Recently, after a day working in the lawn and garden, I became aware that part of my face felt funny. High on my forehead where my cap fit snug against my temple, there was a little discomfort. I brushed my fingers against it and felt a bump. Occasionally it seemed a little itchy, so I scratched at it. Later that evening I looked in the mirror and discovered the bump was now swollen, puffing out my left cheek and causing my left eyelid to droop.
What’s a guy to do? I showed it to my wife. Complained a little. Took some Benadryl, and went to bed. By the next morning the swelling extended across the top and down below my eye, making it difficult to hold my eye fully open. Weird. I still had no idea what had caused this new look. I did not remember being bitten by any insect, wondered if it was poison ivy, ruled out shingles, and resolved not to google other possibilities.
Later in the day I remembered that Jesus had something to say about folks who are having trouble with their vision. Specifically he said: Why do you see the speck in your neighbor’s eye, but do not notice the log in your own eye? You hypocrite, first take the log out of your own eye, and then you will see clearly to take the speck out of your neighbor’s eye. (Matthew 7:3-5 NRSV)
Jesus had a way with words, didn’t he? That particular saying did not win him any friends among the scribes and Pharisees. But, coupled with my own temporary eye impairment, it got me thinking. One of the tragic side effects of the Covid-19 pandemic has been the need to distance oneself from others, especially those of other households. This was true in the pre-vaccination months, but even today we are repeatedly cautioned to maintain “social distance”.
The trouble with such practice, reinforced over months and months, is that keeping one’s distance can lead to isolation, which can lead to myopia in lifestyle, which might result in self-centeredness. (You ever read the book If you give a mouse a cookie? One thing does lead to the next!) One of the social side effects of Covid-19 is the tendency it has awakened in us to critique our neighbor’s speckled vision, when we’ve got lumber trouble in our own eyesight! Why is this?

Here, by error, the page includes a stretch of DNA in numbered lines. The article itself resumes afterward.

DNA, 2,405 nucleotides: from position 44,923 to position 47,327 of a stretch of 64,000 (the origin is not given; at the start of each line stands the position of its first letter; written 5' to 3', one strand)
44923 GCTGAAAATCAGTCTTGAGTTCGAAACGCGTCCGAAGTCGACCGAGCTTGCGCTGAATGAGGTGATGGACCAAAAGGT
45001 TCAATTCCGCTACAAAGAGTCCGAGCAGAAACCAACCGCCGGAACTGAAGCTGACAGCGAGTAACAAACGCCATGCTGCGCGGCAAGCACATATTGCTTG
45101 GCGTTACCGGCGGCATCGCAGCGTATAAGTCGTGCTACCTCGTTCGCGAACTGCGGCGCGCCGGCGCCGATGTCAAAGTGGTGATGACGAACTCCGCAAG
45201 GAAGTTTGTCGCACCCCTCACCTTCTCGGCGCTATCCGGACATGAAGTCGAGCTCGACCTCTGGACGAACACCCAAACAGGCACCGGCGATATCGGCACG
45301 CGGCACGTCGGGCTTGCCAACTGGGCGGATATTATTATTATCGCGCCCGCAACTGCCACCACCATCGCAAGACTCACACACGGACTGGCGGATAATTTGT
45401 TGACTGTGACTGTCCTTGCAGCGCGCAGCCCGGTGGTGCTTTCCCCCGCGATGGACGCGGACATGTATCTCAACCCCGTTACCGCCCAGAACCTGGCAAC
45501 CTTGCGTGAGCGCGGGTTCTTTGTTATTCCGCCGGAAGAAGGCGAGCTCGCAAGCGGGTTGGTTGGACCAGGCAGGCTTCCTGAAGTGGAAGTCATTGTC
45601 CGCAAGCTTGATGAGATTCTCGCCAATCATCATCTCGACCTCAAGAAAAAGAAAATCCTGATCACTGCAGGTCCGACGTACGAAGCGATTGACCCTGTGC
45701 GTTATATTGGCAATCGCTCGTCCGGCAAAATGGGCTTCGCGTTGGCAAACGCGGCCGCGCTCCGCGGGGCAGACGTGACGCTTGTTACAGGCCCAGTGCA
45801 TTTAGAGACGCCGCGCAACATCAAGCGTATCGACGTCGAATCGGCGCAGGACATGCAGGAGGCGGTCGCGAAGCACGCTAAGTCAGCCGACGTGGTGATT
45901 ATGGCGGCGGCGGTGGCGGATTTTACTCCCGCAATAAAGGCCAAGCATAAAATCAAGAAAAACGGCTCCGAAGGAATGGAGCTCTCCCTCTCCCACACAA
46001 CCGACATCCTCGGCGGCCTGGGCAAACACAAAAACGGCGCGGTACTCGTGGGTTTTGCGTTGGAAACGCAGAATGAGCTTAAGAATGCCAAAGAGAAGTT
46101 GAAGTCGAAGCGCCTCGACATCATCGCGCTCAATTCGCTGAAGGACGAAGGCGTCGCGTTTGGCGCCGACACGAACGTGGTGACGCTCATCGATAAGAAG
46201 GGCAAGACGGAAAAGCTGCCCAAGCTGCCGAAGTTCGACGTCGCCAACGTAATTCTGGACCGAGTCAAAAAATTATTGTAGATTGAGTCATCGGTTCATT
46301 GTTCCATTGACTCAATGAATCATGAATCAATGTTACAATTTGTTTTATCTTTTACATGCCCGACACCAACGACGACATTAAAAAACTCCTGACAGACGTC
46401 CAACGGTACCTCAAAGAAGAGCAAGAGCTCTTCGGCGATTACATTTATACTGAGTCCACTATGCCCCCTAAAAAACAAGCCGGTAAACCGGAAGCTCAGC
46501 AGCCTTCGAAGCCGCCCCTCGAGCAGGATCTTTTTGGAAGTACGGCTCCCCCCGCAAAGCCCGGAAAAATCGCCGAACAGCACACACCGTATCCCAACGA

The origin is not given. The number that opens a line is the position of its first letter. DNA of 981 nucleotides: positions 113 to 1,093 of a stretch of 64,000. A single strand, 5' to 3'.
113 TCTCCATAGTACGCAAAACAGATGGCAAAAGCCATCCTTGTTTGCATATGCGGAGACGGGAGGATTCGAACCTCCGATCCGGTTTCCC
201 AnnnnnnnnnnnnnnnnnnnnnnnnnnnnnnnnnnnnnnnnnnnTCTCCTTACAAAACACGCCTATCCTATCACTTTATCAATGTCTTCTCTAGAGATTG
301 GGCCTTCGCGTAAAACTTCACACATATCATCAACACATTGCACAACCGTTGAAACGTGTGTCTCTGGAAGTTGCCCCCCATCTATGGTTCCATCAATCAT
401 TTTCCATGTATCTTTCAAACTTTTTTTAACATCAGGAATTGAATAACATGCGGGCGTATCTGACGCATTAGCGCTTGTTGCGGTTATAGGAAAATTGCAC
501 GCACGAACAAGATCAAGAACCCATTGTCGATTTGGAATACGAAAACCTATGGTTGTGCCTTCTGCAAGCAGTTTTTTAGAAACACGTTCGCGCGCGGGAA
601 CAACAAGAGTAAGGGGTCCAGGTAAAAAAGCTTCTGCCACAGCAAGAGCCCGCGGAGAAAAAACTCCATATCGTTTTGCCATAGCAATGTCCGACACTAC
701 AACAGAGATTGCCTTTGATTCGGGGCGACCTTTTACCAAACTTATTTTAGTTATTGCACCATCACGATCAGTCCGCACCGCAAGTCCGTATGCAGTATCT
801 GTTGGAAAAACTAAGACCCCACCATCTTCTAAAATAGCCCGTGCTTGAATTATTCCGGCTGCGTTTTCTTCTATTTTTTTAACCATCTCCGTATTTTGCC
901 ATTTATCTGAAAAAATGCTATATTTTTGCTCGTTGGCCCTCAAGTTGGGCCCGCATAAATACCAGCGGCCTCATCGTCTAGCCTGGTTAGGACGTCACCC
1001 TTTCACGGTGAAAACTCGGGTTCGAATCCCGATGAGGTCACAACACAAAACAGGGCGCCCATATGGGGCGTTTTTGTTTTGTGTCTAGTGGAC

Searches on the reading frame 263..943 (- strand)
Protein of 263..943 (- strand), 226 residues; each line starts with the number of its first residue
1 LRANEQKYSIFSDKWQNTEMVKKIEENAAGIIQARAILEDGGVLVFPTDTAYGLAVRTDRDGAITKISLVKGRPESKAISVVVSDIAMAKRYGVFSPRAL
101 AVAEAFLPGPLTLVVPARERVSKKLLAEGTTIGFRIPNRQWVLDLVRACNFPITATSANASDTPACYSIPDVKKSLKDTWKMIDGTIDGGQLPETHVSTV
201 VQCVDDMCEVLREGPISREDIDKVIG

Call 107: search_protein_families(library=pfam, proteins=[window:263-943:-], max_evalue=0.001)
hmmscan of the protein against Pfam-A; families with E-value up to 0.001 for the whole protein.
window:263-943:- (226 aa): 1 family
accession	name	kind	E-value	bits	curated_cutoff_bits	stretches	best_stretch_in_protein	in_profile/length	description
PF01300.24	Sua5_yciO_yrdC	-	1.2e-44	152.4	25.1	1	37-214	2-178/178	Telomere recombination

My faith teaches me that people need people. We were created to be in community. That often translates to a faith community, or to Jesus’ command to love your neighbor. We are social creatures – even the most antisocial among us needs someone. And when we are able to come together and socialize, meeting unencumbered, face to face, there are certain norms of conduct that guide those interactions. In short, we might see some specks on our neighbors eye glasses, but we would never comment on them.
Removed from face to face proximity, the norms seem to change. I’ve noticed over the last many months that persons have said and shared things via the distance of technology (social media, text, email) that they never would have face to face. It’s as though social distance has given permission for some of the norms to be abandoned. We are quicker to point out specks than ever before. The current cultural-political divides are evidence of this. Unfortunately, what has been modeled at the highest levels, when it comes to vilification of others, has filtered down to workplaces, neighborhoods, PTA’s, faith communities and other forums of grass roots level living.
Which brings me back to my temporarily impaired vision. When your eye is swollen it’s hard to see past that. Your vision is a little blurry as you catch the shadow of eyelids, eye lashes, and squint through extra tears. After a day of this you want to go sit in the Lazyboy chair and close your eyes. It’s rather like coming to the end of a day of video calls, or screen work from home. Just about the last thing on your mind is your neighbor, unless of course that neighbor has done something that irks or annoys you just a bit.
The ability to move past such impairment and distortion in eyesight requires us to focus our vision beyond self again. Jesus had things to say about this as well. When asked what is the greatest commandment, he replied: love the Lord your God with all your heart, and with all your soul, and with all your mind. (And) … love your neighbor as yourself. (Matthew 22:37-39)
Could it be that in pointing us toward the love of others, and not just a love of self, that Jesus is revealing how we can deal with the log in our own eye, and graciously overlook the speck in another’s? It seems that this ongoing time of pandemic is calling each of us to deploy what my sister sometimes calls “EGR” living. EGR stands for “extra grace required”. Many of the self-help gurus have counseled this for self during these challenging days. “Give yourself some grace. Don’t be too hard on yourself.” But what about applying that same generosity toward others? Looking outward, not just inward, will improve the eyesight and vision of us all.